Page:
EL PASO, Texas (Border Report) – The mayor of Juarez wants police officers to be among the first to receive the COVID-19 vaccine, due to constant, high-risk interaction with the public.
Mayor Armando Cabada said he and other local officials would be making a formal request to Mexico City health authorities for a priority designation for law enforcement officers.
Juarez police last spring and summer were charged with breaking up crowds in public places, often involving large groups of individuals who weren’t wearing face masks. In addition, they often effect arrests that require physical contact with belligerent gang members.
Local health officials said they would look into the proposal but said the federal government has sole discretion over who gets the vaccine first.
“It’s an interesting request, but the guidelines come from the federal government. Right now, the priority will be front-line health workers, followed by other health workers and those 60 years and up,” said Dr. Wendy Avila, deputy coordinator of preventive health services for the state of Chihuahua.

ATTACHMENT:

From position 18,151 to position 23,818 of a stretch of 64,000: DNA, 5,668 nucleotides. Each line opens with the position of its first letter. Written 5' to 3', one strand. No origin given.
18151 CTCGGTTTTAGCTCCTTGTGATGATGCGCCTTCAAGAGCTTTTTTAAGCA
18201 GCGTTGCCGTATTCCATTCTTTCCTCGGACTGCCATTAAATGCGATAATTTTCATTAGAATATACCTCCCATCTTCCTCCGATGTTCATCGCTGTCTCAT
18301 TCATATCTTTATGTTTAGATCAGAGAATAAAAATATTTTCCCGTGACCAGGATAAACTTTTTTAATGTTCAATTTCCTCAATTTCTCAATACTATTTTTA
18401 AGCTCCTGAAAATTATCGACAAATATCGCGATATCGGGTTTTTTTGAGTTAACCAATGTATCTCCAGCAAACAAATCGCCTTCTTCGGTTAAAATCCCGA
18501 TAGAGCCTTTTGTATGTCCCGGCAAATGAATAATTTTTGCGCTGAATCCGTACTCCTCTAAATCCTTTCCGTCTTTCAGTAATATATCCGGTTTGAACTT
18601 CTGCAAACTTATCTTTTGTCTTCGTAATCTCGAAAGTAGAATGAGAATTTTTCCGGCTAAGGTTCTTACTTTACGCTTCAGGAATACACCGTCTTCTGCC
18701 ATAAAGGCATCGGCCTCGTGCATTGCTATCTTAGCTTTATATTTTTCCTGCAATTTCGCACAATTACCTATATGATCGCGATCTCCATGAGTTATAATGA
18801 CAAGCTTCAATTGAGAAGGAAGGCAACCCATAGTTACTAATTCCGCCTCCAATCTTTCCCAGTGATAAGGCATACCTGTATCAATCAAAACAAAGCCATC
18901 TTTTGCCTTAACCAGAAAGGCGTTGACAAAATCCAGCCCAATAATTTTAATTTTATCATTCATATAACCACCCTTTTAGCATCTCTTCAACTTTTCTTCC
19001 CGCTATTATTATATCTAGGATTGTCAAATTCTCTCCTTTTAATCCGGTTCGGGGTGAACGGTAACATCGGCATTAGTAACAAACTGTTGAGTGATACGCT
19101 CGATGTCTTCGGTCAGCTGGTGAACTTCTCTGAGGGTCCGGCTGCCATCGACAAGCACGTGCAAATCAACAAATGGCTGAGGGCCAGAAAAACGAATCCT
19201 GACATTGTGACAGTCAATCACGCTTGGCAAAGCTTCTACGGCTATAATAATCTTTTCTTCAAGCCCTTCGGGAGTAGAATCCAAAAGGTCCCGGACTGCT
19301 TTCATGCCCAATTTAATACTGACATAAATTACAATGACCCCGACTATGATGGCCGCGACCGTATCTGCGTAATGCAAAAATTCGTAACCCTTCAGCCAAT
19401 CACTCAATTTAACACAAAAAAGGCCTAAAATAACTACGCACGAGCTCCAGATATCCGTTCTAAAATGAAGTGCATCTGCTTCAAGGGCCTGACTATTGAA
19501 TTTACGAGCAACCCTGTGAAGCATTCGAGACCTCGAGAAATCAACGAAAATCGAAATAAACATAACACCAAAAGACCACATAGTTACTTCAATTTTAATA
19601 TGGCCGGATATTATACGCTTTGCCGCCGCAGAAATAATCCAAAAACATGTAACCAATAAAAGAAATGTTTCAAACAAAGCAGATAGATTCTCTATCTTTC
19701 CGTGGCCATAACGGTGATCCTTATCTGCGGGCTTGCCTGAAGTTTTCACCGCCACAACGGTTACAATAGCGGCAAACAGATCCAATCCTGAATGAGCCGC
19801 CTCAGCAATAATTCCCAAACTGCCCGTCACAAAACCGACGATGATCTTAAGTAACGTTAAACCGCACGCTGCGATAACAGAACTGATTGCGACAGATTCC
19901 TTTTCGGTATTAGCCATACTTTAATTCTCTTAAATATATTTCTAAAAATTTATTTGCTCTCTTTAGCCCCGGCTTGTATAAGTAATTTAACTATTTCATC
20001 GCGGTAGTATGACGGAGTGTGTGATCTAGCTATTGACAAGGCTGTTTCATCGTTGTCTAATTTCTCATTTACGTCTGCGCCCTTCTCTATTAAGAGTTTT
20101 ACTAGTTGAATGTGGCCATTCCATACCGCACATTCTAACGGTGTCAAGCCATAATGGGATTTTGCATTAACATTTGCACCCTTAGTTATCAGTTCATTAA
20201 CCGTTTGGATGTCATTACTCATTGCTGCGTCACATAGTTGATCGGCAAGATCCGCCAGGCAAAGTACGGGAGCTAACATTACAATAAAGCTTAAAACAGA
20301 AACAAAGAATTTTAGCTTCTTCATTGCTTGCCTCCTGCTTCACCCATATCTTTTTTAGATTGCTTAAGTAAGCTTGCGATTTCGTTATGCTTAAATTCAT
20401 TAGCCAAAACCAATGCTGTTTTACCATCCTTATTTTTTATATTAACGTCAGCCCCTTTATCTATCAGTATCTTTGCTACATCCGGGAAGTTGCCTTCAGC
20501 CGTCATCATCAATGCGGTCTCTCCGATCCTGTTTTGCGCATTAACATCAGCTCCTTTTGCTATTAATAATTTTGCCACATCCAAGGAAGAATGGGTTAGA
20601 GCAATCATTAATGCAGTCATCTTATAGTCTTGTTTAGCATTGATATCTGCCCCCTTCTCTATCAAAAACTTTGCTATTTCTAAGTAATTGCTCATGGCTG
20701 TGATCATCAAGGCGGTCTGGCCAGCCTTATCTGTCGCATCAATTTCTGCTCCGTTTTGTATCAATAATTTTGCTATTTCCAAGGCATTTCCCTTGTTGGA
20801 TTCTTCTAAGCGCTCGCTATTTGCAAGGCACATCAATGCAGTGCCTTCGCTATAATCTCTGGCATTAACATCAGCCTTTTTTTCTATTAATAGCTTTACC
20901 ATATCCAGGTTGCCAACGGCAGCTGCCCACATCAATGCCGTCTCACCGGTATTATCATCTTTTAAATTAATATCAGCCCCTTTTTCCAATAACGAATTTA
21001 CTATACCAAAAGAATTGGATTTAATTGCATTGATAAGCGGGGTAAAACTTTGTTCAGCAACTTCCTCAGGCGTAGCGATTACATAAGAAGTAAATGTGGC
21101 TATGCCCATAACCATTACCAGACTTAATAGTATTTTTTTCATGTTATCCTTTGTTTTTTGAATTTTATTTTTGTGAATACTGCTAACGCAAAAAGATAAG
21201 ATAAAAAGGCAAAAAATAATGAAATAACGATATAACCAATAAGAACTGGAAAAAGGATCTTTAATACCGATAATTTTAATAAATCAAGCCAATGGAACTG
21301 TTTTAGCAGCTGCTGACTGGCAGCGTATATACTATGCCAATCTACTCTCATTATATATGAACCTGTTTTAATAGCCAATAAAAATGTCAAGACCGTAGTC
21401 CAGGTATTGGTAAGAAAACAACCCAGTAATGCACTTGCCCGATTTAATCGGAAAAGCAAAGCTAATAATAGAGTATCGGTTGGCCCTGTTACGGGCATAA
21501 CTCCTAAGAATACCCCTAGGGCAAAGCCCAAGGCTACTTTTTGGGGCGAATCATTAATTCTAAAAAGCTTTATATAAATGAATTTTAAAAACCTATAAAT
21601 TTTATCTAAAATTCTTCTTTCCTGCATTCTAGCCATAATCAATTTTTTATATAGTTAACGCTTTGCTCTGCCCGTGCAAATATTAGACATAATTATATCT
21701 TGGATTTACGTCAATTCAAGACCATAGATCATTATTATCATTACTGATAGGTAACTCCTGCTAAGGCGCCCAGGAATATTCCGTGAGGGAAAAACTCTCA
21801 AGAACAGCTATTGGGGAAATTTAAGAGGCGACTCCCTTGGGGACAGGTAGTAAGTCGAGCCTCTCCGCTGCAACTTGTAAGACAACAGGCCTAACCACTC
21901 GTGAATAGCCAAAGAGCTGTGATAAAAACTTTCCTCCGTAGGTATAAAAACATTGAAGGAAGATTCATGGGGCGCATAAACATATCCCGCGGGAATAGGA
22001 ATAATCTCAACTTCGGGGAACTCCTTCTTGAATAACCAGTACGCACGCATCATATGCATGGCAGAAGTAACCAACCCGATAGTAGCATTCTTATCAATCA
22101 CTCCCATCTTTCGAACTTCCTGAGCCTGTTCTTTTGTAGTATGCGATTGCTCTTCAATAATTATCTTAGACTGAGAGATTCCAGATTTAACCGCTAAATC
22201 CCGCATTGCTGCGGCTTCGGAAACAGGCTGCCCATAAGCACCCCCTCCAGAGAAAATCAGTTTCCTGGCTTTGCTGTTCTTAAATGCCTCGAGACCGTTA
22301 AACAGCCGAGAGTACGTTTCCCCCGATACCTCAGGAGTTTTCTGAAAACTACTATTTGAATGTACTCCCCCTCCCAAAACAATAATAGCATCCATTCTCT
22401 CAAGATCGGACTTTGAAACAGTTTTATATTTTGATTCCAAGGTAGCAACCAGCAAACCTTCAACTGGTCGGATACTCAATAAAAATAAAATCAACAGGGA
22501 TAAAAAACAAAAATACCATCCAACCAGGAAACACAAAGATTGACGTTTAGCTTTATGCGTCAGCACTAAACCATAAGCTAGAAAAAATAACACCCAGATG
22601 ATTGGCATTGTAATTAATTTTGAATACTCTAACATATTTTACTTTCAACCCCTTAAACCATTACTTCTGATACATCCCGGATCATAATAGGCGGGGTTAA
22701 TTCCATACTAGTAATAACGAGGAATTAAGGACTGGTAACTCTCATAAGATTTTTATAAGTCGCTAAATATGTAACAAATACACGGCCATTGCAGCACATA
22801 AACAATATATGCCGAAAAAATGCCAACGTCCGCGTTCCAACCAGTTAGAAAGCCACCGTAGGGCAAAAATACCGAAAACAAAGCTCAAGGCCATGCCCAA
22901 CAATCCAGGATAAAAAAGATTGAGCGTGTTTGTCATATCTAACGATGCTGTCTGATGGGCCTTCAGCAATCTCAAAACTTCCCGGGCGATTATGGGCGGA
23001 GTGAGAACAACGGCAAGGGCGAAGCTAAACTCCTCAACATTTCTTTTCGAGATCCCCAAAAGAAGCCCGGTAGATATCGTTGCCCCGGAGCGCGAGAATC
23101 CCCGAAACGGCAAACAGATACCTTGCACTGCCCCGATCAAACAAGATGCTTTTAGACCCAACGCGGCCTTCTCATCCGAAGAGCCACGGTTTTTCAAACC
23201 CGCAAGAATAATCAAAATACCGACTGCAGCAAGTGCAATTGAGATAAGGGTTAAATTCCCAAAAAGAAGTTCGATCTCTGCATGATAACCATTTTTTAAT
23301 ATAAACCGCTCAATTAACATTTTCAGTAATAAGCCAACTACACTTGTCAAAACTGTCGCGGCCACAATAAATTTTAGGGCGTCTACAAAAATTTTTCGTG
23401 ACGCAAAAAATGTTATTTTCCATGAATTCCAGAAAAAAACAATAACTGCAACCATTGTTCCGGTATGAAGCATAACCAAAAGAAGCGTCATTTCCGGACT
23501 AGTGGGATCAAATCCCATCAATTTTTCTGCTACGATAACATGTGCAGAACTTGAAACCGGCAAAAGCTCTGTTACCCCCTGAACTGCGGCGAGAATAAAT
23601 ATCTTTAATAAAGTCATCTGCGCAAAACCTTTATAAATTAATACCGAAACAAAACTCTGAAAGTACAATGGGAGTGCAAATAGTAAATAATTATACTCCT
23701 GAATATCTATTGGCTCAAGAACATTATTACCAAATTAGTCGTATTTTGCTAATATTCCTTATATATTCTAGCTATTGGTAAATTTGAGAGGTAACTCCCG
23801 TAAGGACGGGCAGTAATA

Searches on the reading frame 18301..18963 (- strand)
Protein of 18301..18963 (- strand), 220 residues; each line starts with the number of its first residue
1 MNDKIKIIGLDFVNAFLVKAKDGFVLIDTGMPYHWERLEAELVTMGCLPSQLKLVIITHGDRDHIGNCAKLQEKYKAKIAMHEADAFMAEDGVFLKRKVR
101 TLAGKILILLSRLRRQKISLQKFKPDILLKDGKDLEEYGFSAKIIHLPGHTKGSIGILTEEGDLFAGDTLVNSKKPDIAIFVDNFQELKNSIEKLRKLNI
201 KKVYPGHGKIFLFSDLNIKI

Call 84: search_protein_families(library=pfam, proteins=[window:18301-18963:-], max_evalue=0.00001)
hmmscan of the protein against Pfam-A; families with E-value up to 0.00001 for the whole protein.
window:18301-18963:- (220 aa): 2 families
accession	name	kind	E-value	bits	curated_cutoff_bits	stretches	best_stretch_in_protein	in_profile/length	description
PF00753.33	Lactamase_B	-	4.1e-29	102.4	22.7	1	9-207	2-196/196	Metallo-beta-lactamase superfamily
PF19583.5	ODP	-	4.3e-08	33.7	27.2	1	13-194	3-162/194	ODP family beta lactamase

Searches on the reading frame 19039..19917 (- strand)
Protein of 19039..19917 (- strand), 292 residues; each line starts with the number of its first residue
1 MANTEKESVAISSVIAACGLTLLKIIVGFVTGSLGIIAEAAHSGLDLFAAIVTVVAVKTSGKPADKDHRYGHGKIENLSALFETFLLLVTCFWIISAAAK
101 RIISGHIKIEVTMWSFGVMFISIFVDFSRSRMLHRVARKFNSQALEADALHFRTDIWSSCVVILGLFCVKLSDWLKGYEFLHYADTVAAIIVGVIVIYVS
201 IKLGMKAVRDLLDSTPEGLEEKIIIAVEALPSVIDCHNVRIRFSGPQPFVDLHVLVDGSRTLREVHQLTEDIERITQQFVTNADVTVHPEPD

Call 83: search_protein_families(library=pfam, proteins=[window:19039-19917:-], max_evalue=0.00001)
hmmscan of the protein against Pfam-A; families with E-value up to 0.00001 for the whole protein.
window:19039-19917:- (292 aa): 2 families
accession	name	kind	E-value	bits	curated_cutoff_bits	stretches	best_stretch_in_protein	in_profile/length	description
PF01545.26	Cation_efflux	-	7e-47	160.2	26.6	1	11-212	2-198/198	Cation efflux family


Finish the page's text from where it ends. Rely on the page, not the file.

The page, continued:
Local officials were expecting the first COVID-19 vaccine shipment to arrive in the state later today or Wednesday. The 14,625 doses would be distributed to health workers in 30 hospitals housing coronavirus patients.
Avila said the COVID-19 situation in the state appears stable, despite fears of a large post-Christmas and post-New Year’s Day spike. The largest public hospitals in Juarez, IMSS-35, IMSS-66 and Juarez General, are at between 8% and 14% capacity, she said.
“We see a slight increase (in new infections), but no large spike. The COVID curve remains stable and continues to decline,” she said.
Chihuahua has recorded 4,409 deaths and 47,569 COVID-19 infections since the pandemic began. Juarez, opposite El Paso, Texas, today was up to 26,878 total cases and 2,458 deaths.